Moist corrugated cardboard on bottom, then Hessian then chips then a top layer of Hessian,

Both cardboard and Hessian can be pretreated with boiling water then cooled just in case

Some pics of king stropharia (SRA) colonizing woodchips in non sterile conditions in takeaway containers

post-11208-0-34046700-1419576299_thumb.jpost-11208-0-75372900-1419576360_thumb.j

And another unknown showing some sublime growth

post-11208-0-69846200-1419576488_thumb.j

post-11208-0-43577900-1419576564_thumb.j mycelium on hessian

  • Like 1

Share this post


Link to post
Share on other sites

sorry, my comment about sterile spawn was simply to illustrature the potential virility of contaminants in a closed environment such as a bag.

i did not mean to do this on sterile chips or some such, as yes the original mycelium is not from a sterile environment anyway.

didnt mean to cause any confusion. lol

Gnome82 has provided some great info, and yes if you wish to follow it up refer to mycelium running by Paul Stamets.

Edited by obtuse

Share this post


Link to post
Share on other sites

sorry, my comment about sterile spawn was simply to illustrature the potential virility of contaminants in a closed environment such as a bag.

i did not mean to do this on sterile chips or some such, as yes the original mycelium is not from a sterile environment anyway.

didnt mean to cause any confusion. lol

Gnome82 has provided some great info, and yes if you wish to follow it up refer to mycelium running by Paul Stamets.

It's probably me causing the confusion my appologies I was not disagreeing only trying to suggest and encourage that not having sterile spawn for outdoor patch is ok ,

Share this post


Link to post
Share on other sites

I've had subs produce when the air temp was between 24 and 34oC. They survived -6 to 40oC (but didn't survive being left without watering for 6 months over last Summer). I just spread the chips onto the existing grass, about 18cm deep, laid out my colonised corrogated cardboard (beer boxes), put my dripper lines on top, then covered over with another 18+cm of wood chip. As it was an unshaded area for much of the day I strung up old shadecloth (full of rips and tears) above it. Eucalypt seedlings like the torn shadecloth so I figured subs would too (it seemed to work).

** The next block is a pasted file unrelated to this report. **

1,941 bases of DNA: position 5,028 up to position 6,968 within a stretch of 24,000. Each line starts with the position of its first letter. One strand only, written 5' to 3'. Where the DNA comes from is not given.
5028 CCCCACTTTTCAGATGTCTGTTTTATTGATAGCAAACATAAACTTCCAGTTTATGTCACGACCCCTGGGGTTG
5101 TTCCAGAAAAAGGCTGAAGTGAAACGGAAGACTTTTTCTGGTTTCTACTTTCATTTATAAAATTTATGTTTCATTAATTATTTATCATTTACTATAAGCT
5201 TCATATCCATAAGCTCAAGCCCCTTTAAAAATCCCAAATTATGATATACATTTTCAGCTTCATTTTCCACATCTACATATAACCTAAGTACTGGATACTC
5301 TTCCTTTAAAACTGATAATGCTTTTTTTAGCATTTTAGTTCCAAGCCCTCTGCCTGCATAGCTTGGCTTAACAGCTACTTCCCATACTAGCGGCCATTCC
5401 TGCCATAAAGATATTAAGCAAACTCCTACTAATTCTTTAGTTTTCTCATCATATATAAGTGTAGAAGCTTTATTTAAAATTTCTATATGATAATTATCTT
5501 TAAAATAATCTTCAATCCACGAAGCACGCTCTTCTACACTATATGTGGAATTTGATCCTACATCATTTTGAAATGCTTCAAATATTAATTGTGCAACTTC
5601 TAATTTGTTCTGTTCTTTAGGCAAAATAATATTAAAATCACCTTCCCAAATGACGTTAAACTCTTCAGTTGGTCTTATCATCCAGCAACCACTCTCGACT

My guess is that your "grasses" are going to soon cease to be anything other than Nitrogen food for the wood chip decomposition process - less labour to leave them in place, little benefit in removing them.

I had noticed that when it got hot other fungi started to appear - so be sure to dominate the wood chip with runners. The other fungi weren't noticed when temperatures dropped.

I used freshly chipped timber and leaves, and started in Spring.

This time I'm starting in mid-Summer (thanks Pimento), but so far temperatures have been very mild so it might be successful. Belt and suspenders though - I'll keep a bag running inside in a cool room, and spores in the 'fridge.

Edited by Girl Shiny
  • Like 1

Share this post


Link to post
Share on other sites

Chips and cardboard are colonising nicely after a week.

Everything's looking good!

It's a healthy strain, very rhizomorphic growth. A powerful ally.

Share this post


Link to post
Share on other sites

Create an account or sign in to comment

You need to be a member in order to leave a comment

Create an account

Sign up for a new account in our community. It's easy!

Register a new account

Sign in

Already have an account? Sign in here.

Sign In Now

×